2.2. Adverse Event Reporting
All adverse events (AE) were recorded and graded as per Common Terminology Criteria for Adverse Events (CTCAE, version 4.03) during the trial and for 14 days follow-up. Oropharyngeal tolerability and symptoms (dry skin, peeling skin, cracked lips and dry eyes) were separately assessed at baseline (prior to each treatment cycle) and on Day 14 using a four-point scale: 0 = none, 1 = mild, 2 = moderate and 3 = severe. Patients and parents were provided with a diary to record any oropharyngeal events during treatment. An independent Data Safety Monitoring Committee (DSMC) reviewed the interim safety and PK data at periodic intervals.
2.3. Palatability and Acceptability
At the end of each of the two treatment cycles the palatability and acceptability of the two methods of administering 13-CRA were assessed using a previously reported questionnaire tool [7
]. This tool uses a combination of a 0–100 mm visual (hedonic) analogue scale (0 mm being “bad” and 100 mm being “good”) and verbal responses to perception of taste, smell and ease of drug administration. This assessment was conducted face-to-face. In the case of patients <6 years of age, the view of one or both parents was surveyed. For patients >6 years of age, the views of the patient and the parents were surveyed.
Analysis of safety and palatability data was of a descriptive nature, using appropriate summary statistics (e.g., mean, SD, median, minimum, maximum) or frequency distributions (n%) by age group.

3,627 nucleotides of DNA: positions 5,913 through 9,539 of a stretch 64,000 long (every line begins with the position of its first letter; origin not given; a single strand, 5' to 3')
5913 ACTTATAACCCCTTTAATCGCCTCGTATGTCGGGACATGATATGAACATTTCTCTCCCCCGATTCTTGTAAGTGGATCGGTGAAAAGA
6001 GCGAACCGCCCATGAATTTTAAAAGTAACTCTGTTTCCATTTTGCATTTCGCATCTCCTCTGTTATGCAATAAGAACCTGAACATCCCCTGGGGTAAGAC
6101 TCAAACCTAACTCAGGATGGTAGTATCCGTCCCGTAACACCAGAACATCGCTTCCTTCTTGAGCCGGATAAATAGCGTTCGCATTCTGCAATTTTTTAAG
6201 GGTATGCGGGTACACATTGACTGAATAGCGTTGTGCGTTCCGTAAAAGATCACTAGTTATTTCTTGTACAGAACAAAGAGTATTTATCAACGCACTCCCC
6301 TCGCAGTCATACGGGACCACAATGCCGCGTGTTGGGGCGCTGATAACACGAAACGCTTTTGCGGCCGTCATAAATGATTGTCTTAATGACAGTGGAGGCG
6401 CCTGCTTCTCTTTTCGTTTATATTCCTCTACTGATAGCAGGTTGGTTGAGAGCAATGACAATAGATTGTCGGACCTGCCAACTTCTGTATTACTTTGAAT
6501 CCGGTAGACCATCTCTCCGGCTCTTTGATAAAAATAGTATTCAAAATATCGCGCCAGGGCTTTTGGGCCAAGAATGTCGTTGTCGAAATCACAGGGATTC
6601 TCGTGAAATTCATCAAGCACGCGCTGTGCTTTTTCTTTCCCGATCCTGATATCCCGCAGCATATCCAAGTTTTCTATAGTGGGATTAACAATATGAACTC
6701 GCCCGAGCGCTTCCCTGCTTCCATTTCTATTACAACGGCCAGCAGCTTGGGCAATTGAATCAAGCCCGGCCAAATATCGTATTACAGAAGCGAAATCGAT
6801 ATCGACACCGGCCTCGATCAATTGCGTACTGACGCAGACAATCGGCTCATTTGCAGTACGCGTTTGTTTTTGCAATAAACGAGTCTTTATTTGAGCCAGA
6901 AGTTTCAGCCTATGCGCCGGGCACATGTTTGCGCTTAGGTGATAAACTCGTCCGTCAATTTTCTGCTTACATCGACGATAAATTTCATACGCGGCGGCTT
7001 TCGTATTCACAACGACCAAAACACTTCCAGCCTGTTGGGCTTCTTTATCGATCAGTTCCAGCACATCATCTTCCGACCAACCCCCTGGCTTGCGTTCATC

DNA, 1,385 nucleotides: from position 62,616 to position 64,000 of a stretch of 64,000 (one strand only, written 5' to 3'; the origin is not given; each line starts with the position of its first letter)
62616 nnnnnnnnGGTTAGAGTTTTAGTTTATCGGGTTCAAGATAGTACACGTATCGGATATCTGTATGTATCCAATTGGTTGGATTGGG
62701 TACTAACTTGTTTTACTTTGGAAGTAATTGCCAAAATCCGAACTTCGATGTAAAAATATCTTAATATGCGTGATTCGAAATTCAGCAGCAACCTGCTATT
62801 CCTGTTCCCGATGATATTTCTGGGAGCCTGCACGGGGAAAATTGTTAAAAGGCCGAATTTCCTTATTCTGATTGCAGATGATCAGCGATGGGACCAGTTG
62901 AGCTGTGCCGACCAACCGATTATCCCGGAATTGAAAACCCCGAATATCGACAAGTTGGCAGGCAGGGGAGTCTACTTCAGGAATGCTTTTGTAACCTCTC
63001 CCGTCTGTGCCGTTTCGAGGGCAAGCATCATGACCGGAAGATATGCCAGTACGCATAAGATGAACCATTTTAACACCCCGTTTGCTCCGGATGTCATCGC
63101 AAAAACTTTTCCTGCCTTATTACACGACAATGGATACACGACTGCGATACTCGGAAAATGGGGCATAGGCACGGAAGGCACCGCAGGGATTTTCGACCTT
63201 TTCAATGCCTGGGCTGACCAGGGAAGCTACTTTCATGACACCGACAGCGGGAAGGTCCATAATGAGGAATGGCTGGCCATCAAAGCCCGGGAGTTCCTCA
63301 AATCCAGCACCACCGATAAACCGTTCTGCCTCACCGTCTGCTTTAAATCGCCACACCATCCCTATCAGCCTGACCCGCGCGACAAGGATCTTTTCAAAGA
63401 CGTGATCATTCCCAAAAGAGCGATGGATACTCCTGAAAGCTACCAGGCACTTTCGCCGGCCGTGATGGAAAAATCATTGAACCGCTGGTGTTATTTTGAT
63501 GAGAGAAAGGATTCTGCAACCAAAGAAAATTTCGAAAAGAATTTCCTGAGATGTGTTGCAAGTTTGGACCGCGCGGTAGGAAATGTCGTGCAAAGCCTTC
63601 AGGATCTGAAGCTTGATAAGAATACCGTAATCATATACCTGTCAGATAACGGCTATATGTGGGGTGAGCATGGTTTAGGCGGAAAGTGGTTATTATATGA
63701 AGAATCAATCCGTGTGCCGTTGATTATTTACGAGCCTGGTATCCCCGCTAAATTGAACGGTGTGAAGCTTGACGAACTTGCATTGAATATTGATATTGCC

2.4. PK Blood Sampling and Analysis
Blood samples for PK analysis were taken on Day 1 and Day 14 of each of the two treatment cycles. Patients were administered morning doses in the clinic and post-dose samples were taken at 0.5, 1, 1.5, 2, 3, 4, 5 and/or 6 h. The 2 h and 6 h samples were mandatory, with at least three further samples (where possible) selected over 0.5 to 5 h. In addition, an additional sample at 24–48 h following their final dose on Day 14 of each of the two treatment cycles was obtained in patients for whom this was practicable. Blood samples (2 mL) were collected in heparinized tubes and centrifuged at 1200 g for 5 min at 4 °C. Plasma was separated and frozen at −20 °C prior to analysis. All blood and plasma samples were wrapped in aluminum foil to protect them from light, and all sample handling was carried out in dim light.
Quantification of 13-CRA and 4-oxo-13-CRA (active metabolite) levels was carried out by LC/MS/MS analysis using an API4000 triple quadrupole mass spectrometer from SCIEX (Foster City, CA, USA), attached to a Prominence series HPLC system (Shimadzu, Milton Keynes, Buckinghamshire, UK). A Supelcosil ABZ+Plus (10 cm × 2.1 mm, 3 µm) column (Sigma Aldrich, Dorset, UK) with a Phenomenex Security guard containing a C18 cartridge (4 × 2 mm) was utilized for sample separation following acetonitrile extraction. Mobile phase A (MP A) consisted of 0.1% formic acid in Milli-Q water and MP B was 0.1% formic acid in acetonitrile. The HPLC system was set at a constant flow rate of 0.4 mL/min and run at ambient temperature under gradient conditions: step 1: 40% MP A to 5% over 6 min; step 2: 5% MP A to 40% over 0.5 min; step 3: constant for 3.5 min.